Place

Oak Ridge Alphabet Housing

A small green house with flat roof sits on cinder blocks.
A Type A Flat-Top house, one of many styles found in Oak Ridge.

NPS/KLEIN

Quick Facts

Historical/Interpretive Information/Exhibits

As Manhattan Project administrators became increasingly aware that the initial estimate of 13,000 Oak Ridge workers was far too low, and as the population of the secret city raced toward 75,000 people, the need arose for multiple housing options throughout the reservation. Enter Oak Ridge’s alphabet housing. 

Alphabet housing in Oak Ridge ran the gamut of style, space, and structure. From Type A through H Cemesto homes- Cemesto being a mix of cement and asbestos- to Types A, B, C, S, and V Flat-Top designs, Oak Ridge’s architectural style was unique in its simplicity, form, function, and space.  

One of the principal designers of housing in Oak Ridge, architectural firm Skidmore, Owings, and Merrill (the firm also designed Jackson Square), designed the houses based on the sequence of letters in the alphabet. For example, Type A homes generally had less square footage and features than Type D homes and so on. The earlier the letter in the alphabet, the greater likelihood there would be less people residing in it; the higher the letter, the greater likelihood it would be a family home. However, African American workers in Oak Ridge during the Manhattan Project were not given access to alphabet housing at all. Instead they were assigned hutments, mostly tiny one-room shacks with only the barest of features.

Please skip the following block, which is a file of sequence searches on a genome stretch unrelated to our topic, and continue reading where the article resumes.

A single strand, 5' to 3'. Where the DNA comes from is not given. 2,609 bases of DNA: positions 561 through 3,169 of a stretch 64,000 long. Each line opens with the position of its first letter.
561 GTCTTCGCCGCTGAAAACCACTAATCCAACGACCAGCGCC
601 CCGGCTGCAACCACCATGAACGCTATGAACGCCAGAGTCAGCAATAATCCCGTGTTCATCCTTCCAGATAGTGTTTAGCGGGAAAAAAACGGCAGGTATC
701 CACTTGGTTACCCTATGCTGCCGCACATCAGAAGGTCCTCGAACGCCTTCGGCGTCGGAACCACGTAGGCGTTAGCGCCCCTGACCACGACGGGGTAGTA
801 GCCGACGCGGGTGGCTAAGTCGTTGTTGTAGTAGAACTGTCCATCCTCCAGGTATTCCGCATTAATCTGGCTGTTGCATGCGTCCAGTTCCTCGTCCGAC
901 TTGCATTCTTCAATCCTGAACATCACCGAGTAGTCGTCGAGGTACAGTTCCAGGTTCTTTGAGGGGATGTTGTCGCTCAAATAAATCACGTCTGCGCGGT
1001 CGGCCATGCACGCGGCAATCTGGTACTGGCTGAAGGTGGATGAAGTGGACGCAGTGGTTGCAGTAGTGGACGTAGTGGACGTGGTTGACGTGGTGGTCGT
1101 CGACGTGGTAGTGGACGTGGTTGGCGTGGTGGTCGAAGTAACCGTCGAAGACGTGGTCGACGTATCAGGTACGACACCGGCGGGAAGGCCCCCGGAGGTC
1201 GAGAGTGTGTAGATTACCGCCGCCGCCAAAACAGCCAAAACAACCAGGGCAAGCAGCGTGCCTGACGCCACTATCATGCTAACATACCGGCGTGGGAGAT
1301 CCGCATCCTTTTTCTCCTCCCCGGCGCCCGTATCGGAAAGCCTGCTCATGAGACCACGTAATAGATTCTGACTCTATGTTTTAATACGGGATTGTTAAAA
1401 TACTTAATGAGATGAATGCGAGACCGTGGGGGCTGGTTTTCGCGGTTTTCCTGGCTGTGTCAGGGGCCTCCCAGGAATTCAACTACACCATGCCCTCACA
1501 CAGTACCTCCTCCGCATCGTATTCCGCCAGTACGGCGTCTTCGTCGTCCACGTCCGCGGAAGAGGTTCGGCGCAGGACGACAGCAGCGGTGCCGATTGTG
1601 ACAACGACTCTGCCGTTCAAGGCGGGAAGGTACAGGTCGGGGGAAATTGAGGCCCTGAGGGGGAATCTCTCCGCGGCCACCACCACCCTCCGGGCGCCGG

Continue Your Journey

Today, many of Oak Ridge’s alphabet homes still stand as private residences. As you drive throughout the city, see if you can spot the different styles. In addition, the Children’s Museum of Oak Ridge maintains an original Type A Flat-Top house on its grounds. You are welcome to accompany a National Park Service ranger to view the exterior. For detailed information on alphabet housing in Oak Ridge, including floor plans and amenities, please visit the Atomic Energy Commission's report.

Manhattan Project National Historical Park

Last updated: March 11, 2022